IT’S hard to tell how seriously to take the threat. During their pre-fight press conference Dillian Whyte leaned forward to tell Anthony Joshua their rivalry wouldn’t end after Saturday’s British heavyweight title fight.
“Very interesting,” Joshua reflected afterwards, “entertaining, it shows the type of person he is, brute, from a rough and ready background and that’s what boxing needs. It needs characters like him.
“But you know talk is cheap. Talk is definitely cheap. All jokes aside, talk is cheap and he can say all these things but I’m sure I’ll be fine.”
The Dillian Whyte fight will be the first time Joshua headlines a pay-per-view. It’s come at an early stage in his career, a mark of his star power even though it means his fight will be seen by a smaller potential audience. “If it wasn’t pay per view, I wouldn’t mind. I’m getting paid to fight now. That’s unbelievable. I would do it for free and that’s no word of a lie,” he said. “This is a great position to be in.”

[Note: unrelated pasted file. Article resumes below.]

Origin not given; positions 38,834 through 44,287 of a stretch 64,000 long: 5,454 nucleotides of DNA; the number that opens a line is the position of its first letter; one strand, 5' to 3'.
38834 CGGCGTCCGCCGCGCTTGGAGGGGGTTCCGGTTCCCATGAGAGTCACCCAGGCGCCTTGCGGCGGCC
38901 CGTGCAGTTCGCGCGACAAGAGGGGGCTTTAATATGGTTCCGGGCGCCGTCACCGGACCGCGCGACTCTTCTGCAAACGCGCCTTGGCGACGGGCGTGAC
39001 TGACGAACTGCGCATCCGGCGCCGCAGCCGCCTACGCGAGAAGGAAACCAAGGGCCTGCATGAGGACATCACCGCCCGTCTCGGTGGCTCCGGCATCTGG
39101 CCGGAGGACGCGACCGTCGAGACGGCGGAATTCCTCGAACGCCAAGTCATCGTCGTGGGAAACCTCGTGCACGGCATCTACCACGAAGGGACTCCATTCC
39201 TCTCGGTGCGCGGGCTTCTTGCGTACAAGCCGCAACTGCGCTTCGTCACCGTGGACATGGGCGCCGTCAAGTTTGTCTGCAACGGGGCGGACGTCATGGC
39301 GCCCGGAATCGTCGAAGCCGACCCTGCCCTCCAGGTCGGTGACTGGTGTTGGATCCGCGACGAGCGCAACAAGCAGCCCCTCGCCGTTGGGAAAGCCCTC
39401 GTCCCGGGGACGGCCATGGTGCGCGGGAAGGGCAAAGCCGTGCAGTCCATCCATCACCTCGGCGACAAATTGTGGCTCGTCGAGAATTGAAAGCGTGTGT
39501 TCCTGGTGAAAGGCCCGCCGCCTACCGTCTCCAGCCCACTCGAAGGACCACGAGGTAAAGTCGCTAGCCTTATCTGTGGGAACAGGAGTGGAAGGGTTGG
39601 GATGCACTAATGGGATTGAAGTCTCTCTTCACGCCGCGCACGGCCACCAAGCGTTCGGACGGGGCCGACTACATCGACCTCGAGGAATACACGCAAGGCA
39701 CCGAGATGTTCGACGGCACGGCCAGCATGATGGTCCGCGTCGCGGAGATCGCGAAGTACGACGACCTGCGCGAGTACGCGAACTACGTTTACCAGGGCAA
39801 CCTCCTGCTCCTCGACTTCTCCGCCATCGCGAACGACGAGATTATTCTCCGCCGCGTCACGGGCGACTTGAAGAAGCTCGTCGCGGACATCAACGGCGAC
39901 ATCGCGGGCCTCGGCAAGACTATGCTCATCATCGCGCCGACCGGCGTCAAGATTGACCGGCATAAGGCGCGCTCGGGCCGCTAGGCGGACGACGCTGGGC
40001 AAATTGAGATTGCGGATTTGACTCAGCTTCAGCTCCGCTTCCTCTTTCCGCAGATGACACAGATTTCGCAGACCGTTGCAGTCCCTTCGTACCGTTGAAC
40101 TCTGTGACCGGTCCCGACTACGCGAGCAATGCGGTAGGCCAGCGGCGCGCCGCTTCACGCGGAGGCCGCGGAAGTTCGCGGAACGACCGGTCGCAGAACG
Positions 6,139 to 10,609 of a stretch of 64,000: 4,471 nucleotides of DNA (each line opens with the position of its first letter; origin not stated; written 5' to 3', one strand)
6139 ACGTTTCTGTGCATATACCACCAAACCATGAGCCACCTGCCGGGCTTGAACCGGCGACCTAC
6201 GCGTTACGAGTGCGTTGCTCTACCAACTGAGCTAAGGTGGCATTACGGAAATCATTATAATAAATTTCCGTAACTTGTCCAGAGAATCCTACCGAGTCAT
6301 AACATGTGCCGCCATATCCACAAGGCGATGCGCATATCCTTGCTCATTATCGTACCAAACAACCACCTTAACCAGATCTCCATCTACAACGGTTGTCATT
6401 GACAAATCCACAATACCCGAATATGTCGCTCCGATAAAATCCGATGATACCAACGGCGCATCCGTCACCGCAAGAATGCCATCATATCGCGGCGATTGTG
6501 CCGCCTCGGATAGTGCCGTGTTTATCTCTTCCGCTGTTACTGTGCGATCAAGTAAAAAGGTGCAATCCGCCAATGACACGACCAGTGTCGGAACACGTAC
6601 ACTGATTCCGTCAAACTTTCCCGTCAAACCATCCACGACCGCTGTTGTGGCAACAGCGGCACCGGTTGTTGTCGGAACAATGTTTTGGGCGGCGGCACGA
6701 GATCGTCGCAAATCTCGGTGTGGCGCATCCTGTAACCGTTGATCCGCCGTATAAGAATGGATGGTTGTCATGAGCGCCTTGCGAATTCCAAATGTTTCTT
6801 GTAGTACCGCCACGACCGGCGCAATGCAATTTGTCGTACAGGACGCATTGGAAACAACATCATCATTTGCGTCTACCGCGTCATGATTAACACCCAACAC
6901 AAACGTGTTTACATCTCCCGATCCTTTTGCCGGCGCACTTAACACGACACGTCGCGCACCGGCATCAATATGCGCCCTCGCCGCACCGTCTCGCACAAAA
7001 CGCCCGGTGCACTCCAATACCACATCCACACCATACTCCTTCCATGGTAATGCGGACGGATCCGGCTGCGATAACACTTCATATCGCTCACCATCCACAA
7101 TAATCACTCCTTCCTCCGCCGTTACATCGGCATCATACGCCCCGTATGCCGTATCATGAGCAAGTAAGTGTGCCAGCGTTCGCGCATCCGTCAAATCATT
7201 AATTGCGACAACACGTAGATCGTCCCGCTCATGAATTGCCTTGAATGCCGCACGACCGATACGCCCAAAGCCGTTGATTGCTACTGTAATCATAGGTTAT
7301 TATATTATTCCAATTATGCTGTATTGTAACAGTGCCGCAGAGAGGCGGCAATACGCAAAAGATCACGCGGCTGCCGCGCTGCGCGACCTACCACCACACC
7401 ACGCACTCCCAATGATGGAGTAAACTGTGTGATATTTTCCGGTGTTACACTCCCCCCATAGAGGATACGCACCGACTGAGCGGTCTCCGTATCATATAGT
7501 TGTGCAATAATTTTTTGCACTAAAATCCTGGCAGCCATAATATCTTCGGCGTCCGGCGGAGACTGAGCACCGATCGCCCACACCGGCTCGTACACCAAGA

“Even though it is behind a pay wall, it’s not much, £16.95, four of you come together that’s a pint in a pub. I’m sure people go through seven or eight of them,” he added with a laugh. “If people can’t watch it from home, they’ve got guys like Boxing News to follow, radio, Boxing News live blog, it’s free so they can follow all of these things. It‘s a really good time to be involved in sport. It‘s pay-per-view so be it, there‘s other options.”
He anticipates returning to action soon next year. “I would like to do February or March. But who knows?” he said. “But even though I’m not fighting I think I’ll definitely tick over, just look after my body.”
The ultimate goal for any rising heavyweight is new world champion Tyson Fury. While that might be while off, there‘s no harm thinking of how to fight the top man in the division. “Double jabs, slipping jabs. When I really looked at it, I said Tyson Fury’s Muhammad Ali-esque, the way he was moving. When you at it again, he was dancing around, feinting. I think you need to slip shots, it’s very, very important, and double up your jab against someone a bit taller than you,” Joshua said.
The Olympic super-heavyweight gold medallist is tall too but as a pro has shown he’s prepared to go forward and attack the body. “Even though you’re tall, it’s good to be able to box at range but sometimes boxing isn’t how you predict it. It’s not always going to be rangy ‘jab, jab, right hand, jab’, sometimes you need to learn how to slip a shot, throw a hook, uppercut. Even though I’m tall with someone like Fury I wouldn’t try to stay on the distance and outbox him. I’d be a bit more rough and ready.”